A busy, surprising and hot, hot, hot day (and night) in NYC on Wednesday. Take this, for example:
Pre-tournament favorite and No. 10 seed Victoria Azarenka suffered the second Major retirement of her career on Wednesday at the US Open (she retired against Serena Williams at the 2009 Australian Open), literally falling to Gisela Dulko in the second set of her second round match today. She was carted off the court in a wheelchair and taken to a hospital. Azarenka released this statement later in the day:
“I was warming up in the gym prior to my match against Gisela Dulko when I fell while running a sprint. I fell forward and hit my arm and head. I was checked by the medical team before I went on court and they were courtside for monitoring. I felt worse as the match went on, having a headache and feeling dizzy. I also started having trouble seeing and felt weak before I fell. I was taken to the hospital for some medical tests and have been diagnosed with a mild concussion.”
What do we learn from this, kids? Working out is dangerous. Skip the gym and hit the bar instead. (Just look out for falling beer bottles.)
After all the therapy sessions in the press room the past couple seasons, it’s nice to hear (and see) Ana Ivanovic making some progress. Here she is after beating Zheng Jie, 6-3, 6-0:
“I feel like I’m playing like a top 10 player, you know, and I have confidence that I can beat these players. That’s huge for me.”
Oh wait, I spoke too soon:
ANA IVANOVIC: I see myself also as two different persons. Once you’re actually coming up and you have no expectations, you are hungry for success, and you really don’t know what the stakes are. You just go for it. You have no fear. You play freely against anyone you come up against. Once you actually get in a position to defend some points and there is more outside pressure coming in, it is a lot different story. Because even though you perceive yourself the same or maybe even better, if you’re improving, still there is a lot of outside effect. That creates some doubts and obviously pressure. Everyone deals with it differently. That’s what I feel it was the biggest change with me, is that I managed to sort of let go of this. Now I feel, you know, as I am just coming up again, and I have really nothing to lose. I got that joy of competing again.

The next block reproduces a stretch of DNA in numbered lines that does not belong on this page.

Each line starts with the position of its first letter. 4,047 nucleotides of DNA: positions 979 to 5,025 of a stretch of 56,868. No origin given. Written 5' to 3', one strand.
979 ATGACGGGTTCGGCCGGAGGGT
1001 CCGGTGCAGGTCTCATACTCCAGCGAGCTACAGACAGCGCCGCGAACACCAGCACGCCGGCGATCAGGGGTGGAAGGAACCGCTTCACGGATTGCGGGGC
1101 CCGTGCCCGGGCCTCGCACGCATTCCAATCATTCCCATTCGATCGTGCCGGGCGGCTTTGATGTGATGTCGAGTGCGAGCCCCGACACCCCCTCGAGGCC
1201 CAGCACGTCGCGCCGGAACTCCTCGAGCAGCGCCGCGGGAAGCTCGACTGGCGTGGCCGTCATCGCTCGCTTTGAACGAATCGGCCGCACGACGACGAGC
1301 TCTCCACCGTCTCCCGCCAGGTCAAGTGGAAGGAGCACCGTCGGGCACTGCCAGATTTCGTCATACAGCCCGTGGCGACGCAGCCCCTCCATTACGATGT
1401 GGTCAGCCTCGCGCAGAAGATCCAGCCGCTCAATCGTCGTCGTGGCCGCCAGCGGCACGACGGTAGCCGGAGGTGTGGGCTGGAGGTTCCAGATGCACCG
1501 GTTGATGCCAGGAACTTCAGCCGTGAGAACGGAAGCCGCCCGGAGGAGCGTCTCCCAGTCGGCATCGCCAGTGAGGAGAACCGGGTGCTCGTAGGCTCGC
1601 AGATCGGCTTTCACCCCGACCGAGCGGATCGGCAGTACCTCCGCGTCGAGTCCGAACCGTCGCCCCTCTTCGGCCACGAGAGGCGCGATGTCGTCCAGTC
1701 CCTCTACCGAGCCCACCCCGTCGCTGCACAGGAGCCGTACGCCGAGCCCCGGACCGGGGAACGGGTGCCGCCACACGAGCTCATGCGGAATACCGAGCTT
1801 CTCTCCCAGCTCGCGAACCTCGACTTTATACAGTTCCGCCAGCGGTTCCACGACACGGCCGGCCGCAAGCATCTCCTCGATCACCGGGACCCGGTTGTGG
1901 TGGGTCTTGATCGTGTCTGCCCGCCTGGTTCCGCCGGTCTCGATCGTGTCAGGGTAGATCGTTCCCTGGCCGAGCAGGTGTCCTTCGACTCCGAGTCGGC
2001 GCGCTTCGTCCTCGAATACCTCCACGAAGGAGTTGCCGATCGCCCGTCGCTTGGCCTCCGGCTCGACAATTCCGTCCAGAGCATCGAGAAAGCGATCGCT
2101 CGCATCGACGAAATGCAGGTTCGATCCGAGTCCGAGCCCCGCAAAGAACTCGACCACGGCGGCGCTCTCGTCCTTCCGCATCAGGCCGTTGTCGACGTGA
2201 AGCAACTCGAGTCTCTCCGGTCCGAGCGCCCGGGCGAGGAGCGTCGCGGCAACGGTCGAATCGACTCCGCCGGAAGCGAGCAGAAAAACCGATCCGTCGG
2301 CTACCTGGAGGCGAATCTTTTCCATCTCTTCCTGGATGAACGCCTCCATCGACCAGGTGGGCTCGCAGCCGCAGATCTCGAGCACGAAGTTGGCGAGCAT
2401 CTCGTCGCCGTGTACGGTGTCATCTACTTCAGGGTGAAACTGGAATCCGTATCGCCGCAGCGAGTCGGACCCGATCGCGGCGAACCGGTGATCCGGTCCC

15th seed Ivan Ljubicic lost to World no. 220 Ryan Harrison today. Then he was asked this:
Q. You’re a veteran. I’m wondering if through the years the amount of hair gel players are using has increased.
IVAN LJUBICIC: Well, it’s definitely a problem. (Laughter.) No, the guys are it’s difficult. The older you get, the more difficult it is, of course.
Q. But are you surprised? I mean, when you came on tour, did you see that there was as much use of that as there is today?
IVAN LJUBICIC: No. Well, depends of the mentality of the player. Doesn’t really mean you know, some guys are really careful how they look. The others don’t. So it’s up to them. For me, it’s not about a look, but it’s not like I have something to play with. (Laughter.)